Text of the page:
Broad market trends in the Indonesian rupiah have held relatively consistent over the last year, with a modest devaluation seen against the US dollar. We did see fluctuations in these trends during the summer months but many of these moves came as a result of external influences. One of the best examples here is the media turmoil that posted during this period with respect to a slowdown in the Chinese economy, and this has left many investors wondering whether the rupiah will be able to stand on its own merits and reverse some of its earlier weakness.

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  • S&P: Indonesia's Banking Industry Stable but Profitability May Weaken

    S&P: Indonesia's Banking Industry Stable but Profitability May Weaken

    New York-based financial services firm Standard & Poor's stated that Indonesia's banking industry will feel the negative impact of Indonesia's sluggish economic growth in combination with persistently low commodity prices next year. This combination may weaken profitability of the nation's banking industry. S&P puts Indonesia's economic growth in 2016 at 5 percent (y/y), below the International Monetary Fund's and World Bank's forecast as well as the central government's target, all at 5.3 percent (y/y).

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  • US Dollar to Dictate Asian Currency Moves in 2016

    US Dollar to Dictate Asian Currency Moves in 2016

    The financial markets have had an interesting year in 2015, with several significant surprises seen in the major asset classes. On the whole, 2015 could probably be best described as a year of stabilizing with stocks and commodities holding mostly steady throughout the period. This has been largely true in the currency markets, as well. But there are some factors that are likely to influence trends for world currencies in new ways in 2016. Central banks in some regions will likely have significant influence in others, and investors will need to remain aware of the possibilities early in order to position for potential trend chances in critical areas.

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  • Ace Hardware Indonesia Plagued by Weak Rupiah & Purchasing Power

    Ace Hardware Indonesia Plagued by Weak Rupiah & Purchasing Power

    Ace Hardware Indonesia, one of Indonesia's leading retail companies that is engaged in the markets of home improvement and lifestyle products, is expected to show modest (single-digit) growth in 2016. Same store sales growth is estimated to grow in the range of 8-10 percent year-on-year (y/y). This modest performance is caused by weak purchasing power in Indonesia amid sluggish economic growth and due to the fragile rupiah (against the US dollar).

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  • Automotive Industry Indonesia Too Dependent on Imported Raw Materials

    Automotive Industry Indonesia Too Dependent on Imported Raw Materials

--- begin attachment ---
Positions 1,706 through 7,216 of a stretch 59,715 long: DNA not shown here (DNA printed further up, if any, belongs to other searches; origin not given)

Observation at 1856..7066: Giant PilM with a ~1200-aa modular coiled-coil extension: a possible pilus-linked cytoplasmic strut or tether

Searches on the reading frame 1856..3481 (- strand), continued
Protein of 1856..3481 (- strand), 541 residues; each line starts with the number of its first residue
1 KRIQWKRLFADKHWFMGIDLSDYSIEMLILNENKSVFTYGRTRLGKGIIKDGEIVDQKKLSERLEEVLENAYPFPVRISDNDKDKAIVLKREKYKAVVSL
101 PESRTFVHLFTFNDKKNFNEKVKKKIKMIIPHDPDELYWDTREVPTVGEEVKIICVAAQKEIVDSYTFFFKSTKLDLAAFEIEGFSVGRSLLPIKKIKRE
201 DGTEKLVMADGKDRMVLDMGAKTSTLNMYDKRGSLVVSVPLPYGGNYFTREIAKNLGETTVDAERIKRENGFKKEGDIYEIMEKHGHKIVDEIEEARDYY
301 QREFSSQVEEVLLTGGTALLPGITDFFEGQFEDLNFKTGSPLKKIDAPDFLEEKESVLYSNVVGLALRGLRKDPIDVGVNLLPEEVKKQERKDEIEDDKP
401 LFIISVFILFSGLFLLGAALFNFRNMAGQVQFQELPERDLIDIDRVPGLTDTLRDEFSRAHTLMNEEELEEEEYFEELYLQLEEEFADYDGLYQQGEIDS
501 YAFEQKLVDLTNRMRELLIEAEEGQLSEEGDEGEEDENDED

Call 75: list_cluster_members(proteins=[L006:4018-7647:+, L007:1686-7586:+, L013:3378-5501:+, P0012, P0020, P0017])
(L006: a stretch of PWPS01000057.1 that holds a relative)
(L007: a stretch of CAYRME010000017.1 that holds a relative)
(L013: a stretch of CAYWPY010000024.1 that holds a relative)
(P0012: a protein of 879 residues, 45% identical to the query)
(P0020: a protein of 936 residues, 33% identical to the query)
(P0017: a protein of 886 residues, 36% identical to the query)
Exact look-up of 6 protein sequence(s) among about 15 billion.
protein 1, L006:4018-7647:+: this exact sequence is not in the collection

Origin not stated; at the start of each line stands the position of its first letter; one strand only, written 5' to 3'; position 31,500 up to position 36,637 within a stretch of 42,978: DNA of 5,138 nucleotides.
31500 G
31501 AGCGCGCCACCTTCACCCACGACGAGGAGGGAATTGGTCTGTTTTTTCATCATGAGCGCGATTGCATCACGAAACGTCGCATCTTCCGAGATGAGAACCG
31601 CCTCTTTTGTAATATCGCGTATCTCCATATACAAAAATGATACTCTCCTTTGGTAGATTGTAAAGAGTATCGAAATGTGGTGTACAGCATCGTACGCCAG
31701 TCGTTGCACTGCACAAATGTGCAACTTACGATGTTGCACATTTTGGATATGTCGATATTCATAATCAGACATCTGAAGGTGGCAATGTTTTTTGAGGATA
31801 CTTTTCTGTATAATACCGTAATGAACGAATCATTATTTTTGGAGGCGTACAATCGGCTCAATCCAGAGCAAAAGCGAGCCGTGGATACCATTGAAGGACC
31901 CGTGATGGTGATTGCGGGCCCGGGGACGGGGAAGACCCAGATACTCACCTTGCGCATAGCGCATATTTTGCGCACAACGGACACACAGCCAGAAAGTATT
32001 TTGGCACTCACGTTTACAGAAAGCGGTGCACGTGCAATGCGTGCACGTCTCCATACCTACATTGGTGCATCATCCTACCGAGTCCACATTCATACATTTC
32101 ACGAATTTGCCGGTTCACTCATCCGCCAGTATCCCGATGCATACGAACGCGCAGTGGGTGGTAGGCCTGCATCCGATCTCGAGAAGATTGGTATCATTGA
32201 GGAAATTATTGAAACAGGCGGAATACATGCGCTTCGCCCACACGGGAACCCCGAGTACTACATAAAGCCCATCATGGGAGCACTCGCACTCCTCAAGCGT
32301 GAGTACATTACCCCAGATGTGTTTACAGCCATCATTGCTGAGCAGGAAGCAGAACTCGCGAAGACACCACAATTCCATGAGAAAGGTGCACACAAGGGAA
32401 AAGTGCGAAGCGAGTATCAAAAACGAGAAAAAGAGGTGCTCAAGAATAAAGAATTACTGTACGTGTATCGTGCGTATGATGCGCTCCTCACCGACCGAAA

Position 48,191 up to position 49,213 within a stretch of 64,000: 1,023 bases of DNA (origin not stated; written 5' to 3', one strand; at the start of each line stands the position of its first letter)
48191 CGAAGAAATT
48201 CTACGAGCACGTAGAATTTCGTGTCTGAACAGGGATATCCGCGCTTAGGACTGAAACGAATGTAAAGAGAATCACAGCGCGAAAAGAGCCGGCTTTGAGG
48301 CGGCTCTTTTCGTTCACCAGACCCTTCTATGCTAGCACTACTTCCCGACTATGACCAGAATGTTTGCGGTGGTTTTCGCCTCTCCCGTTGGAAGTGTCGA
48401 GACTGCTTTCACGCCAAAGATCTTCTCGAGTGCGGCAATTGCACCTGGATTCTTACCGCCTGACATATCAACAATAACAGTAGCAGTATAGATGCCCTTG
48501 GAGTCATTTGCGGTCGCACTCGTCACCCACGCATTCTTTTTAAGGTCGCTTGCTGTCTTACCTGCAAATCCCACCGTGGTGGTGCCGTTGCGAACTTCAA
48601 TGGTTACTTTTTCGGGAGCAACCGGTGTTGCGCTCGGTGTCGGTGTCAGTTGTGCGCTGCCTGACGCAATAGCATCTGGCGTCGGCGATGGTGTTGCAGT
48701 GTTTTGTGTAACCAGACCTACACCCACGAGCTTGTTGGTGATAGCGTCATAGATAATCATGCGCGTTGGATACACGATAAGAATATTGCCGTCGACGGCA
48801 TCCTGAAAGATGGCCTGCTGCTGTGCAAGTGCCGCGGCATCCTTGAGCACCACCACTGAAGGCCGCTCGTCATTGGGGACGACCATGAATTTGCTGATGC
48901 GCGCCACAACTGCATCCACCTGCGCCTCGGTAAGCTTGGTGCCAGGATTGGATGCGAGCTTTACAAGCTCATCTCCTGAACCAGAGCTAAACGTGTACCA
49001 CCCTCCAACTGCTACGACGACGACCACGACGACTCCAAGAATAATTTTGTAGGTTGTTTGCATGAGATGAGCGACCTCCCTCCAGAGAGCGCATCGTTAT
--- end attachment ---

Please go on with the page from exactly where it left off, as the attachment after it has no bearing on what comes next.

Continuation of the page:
The structure of Indonesia's automotive industry remains weak as it is too dependent on imports of raw materials, making sales prices of cars highly vulnerable to the volatile Indonesian rupiah. The automotive industry has been one of the many local industries that has been plagued by Indonesia's economic slowdown and fragile rupiah (amid looming tighter monetary policy in the USA) as people's purchasing power has weakened. In the first ten months of 2015, Indonesian car sales stood at a total of 853,008 units, down 18 percent from car sales in the same period last year.

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  • Indonesia Stock Market & Rupiah Update: US Payrolls & Rate Hike Expectations Surge

    Indonesia Stock Market & Rupiah Update: US Payrolls & Rate Hike Expectations Surge

    Indonesian assets weakened on Friday (06/11) on expectation that US non-farm payrolls and US employment data would improve, suggesting that a Fed Fund Rate hike may occur in December 2015. Such expectations were correct. After Indonesian and other Asian markets had closed on Friday, the US Labor Department announced that October payrolls rose 271,000 (the largest increase this year), while the US unemployment rate touched a seven-year low at 5 percent. Furthermore, the average hourly earnings over the past 12 months climbed by the most since 2009.

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  • Does Bank Indonesia Have Room to Cut its Key Interest Rate?

    Does Bank Indonesia Have Room to Cut its Key Interest Rate?

    As Indonesia's inflation rate has eased to 6.25 percent (y/y) in October 2015 from 6.83 percent (y/y) in the previous month, and given that Indonesian inflation will ease more markedly in the last two months of 2015 as the impact of the subsidized fuel price hike in November 2014 will vanish, the central bank of Indonesia (Bank Indonesia) seems to have more scope to cut its current relatively high benchmark interest rate, hence giving rise to accelerated economic activity.

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  • World Bank Releases October 2015 Indonesia Economic Quarterly

    World Bank Releases October 2015 Indonesia Economic Quarterly

    Today (22/10), the World Bank released the October 2015 edition of its flagship Indonesia Economic Quarterly, titled "In Times of Global Volatility". In the report the World Bank states that despite current ongoing global uncertainties (caused by looming monetary tightening in the USA and China's economic slowdown), which make macroeconomic management difficult in the year ahead, pro-active government action could offset the negative impact and may help to boost growth.

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  • Debt Restructuring Trikomsel Oke, S&P Warns of Indonesian Defaults

    Debt Restructuring Trikomsel Oke, S&P Warns of Indonesian Defaults

    American financial services company Standard & Poor's warns that defaults by Indonesian companies are a serious threat over the next 18 months given their eroded balance sheets amid the country's current economic slowdown. The warning came after Indonesian mobile phone retailer Trikomsel Oke announced plans to restructure about USD $155 million worth of debt as it may not be capable to meet obligations indefinitely.

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  • Morgan Stanley & Moody's on Indonesia's Rupiah & Policy Package

    Morgan Stanley & Moody's on Indonesia's Rupiah & Policy Package

    Both Morgan Stanley and Moody's Investors Service have cast some negative perceptions on the condition of the Indonesian economy. First, American multinational financial services corporation Morgan Stanley released a report in which it stated that the recent rupiah rally will not last (Morgan Stanley maintains its year-end target of IDR 14,000 per US dollar). Then, global credit ratings agency Moody's criticized Indonesia's recently unveiled third policy package in which the government lowers energy prices for local manufacturers in a bid to support the industry.